The company is willing to pay big bucks to get more in-season shows in its library.
That's a glaring deficiency for Netflix, and the company is trying to change that. Problem is that getting current-season episodes costs a lot of dough.
The New York Post reports that Netflix is approaching television studios with wads of cash, willing to pay between $70,000 and $100,000 per episode. Netflix would not officially comment on the report.
History's best investors use both types of shares.
Are you a value investor or a growth investor? In my dozen-plus years of studying history's most successful investment strategies, one of the biggest lessons I've learned is that you can -- and should -- be both.
While often portrayed as polar opposites, value and growth are really more like cousins. As Warren Buffett put it in his 2000 letter to Berkshire Hathaway shareholders, "market commentators and investment managers who glibly refer to 'growth' and 'value' styles as contrasting approaches to investment are displaying their ignorance, not their sophistication. Growth is simply a component -- usually a plus, sometimes a minus -- in the value equation."
If you can play the contrarian and wade into an unpopular sector, opportunity awaits.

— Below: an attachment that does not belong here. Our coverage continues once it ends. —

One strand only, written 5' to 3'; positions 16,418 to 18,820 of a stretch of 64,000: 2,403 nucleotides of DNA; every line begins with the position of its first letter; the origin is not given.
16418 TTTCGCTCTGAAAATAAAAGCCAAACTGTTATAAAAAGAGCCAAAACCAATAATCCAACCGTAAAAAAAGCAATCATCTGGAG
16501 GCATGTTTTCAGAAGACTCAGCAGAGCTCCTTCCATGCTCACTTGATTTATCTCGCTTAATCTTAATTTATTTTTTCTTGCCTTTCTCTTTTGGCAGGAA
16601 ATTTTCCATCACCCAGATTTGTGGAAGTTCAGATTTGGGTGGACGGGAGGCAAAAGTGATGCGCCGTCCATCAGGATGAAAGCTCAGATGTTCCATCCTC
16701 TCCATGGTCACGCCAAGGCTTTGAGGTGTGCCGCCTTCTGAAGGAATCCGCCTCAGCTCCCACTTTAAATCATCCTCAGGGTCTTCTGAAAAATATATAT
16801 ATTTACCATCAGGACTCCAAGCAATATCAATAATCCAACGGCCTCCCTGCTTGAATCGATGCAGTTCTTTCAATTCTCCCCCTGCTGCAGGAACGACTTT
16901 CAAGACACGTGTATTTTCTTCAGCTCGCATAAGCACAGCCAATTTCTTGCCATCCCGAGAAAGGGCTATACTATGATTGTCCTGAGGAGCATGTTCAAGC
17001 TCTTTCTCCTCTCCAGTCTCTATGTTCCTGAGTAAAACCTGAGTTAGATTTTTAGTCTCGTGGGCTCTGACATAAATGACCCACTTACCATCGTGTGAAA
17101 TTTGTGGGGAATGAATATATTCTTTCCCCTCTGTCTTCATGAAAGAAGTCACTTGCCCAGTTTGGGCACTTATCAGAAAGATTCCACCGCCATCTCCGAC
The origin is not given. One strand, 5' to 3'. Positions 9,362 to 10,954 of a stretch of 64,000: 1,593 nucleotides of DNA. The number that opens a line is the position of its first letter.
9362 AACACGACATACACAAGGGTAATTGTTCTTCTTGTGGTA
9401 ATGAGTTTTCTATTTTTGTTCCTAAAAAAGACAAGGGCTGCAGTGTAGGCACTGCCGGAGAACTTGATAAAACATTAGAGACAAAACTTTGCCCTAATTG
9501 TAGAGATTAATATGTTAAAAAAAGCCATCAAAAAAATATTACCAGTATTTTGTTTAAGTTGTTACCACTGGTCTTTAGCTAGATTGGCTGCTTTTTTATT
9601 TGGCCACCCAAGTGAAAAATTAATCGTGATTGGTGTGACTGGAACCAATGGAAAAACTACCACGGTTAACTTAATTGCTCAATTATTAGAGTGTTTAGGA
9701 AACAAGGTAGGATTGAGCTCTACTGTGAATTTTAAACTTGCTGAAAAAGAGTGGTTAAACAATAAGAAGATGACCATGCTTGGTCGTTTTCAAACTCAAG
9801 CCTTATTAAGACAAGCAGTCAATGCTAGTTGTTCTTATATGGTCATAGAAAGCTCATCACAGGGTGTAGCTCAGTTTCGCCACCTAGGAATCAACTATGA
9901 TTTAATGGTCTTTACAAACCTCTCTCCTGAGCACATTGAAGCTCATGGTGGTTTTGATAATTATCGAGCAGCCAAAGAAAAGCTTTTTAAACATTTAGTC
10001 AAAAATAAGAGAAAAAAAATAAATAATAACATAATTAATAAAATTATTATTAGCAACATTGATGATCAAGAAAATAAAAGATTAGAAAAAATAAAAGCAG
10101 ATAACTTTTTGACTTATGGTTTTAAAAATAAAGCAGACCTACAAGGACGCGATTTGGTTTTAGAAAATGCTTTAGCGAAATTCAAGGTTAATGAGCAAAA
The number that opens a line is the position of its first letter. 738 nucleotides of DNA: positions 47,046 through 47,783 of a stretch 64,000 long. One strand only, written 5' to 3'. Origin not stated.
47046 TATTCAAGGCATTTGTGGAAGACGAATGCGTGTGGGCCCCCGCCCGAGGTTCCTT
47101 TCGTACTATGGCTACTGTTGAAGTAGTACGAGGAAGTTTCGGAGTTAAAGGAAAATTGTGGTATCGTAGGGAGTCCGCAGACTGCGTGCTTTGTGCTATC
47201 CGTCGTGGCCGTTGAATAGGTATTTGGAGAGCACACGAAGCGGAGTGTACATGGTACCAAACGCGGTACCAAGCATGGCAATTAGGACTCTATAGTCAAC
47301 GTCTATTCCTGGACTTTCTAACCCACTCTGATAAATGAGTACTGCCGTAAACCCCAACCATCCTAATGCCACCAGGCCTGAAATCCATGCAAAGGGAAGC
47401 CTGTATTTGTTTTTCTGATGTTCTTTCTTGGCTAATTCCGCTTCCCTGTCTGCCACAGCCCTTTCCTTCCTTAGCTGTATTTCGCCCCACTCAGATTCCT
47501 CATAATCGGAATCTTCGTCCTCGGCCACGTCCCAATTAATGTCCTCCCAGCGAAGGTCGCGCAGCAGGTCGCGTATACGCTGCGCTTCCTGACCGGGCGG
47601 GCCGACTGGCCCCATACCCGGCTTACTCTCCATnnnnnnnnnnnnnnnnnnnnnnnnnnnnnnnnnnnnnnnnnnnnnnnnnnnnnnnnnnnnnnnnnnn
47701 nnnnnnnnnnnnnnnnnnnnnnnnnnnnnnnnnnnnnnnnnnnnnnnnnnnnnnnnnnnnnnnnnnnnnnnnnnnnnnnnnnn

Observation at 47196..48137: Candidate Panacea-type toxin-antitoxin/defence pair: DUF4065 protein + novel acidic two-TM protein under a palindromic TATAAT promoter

Everybody hates big banks right now, and for good reason. But if you're able to take on some risk, Motley Fool banking expert Anand Chokkavelu says current valuations in the sector are revealing some big opportunities.
Rex Moore, Motley Fool Top Stocks editor
The headline of this article may surprise you.
Especially if you've read some of my previous articles throughout the banking meltdown and recovery. I've repeatedly warned against the big banks because their balance sheets are utterly inscrutable.
The Kardashian Kard goes kaput. Amazon springs a WikiLeak. Wal-Mart uses centenarian to thwart theft. EA wants a Tiger who wins.
Here's our roundup of the most bizarre news in business this week.
5. Karma comes for the Kardashian Kard
Few people were shocked when they heard about the demise of the Kardashian Kard this week. The University Bank of St. Paul, Minn., must have realized the folly of not capitalizing on previous reality-TV role models like Paris Hilton and Hulk Hogan and pounced on the opportunity to plaster the three Kardashian sisters on a fee-ridden prepaid card under the MasterCard (MA) network. The card was intended to appeal to viewers of the popular reality series "Keeping Up With the Kardashians."
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[BRIEFING.COM] A solid November employment report translated into a solid day of gains for the major averages. While there was some talk that the encouraging job growth raised the odds of the Fed announcing a tapering at its December meeting, the message of the markets today was either that it didn't believe there would be a tapering this month or that it doesn't fear a tapering this month.
It was just one day, yet there was ample meaning wrapped up in the connection that the 10-yr ... More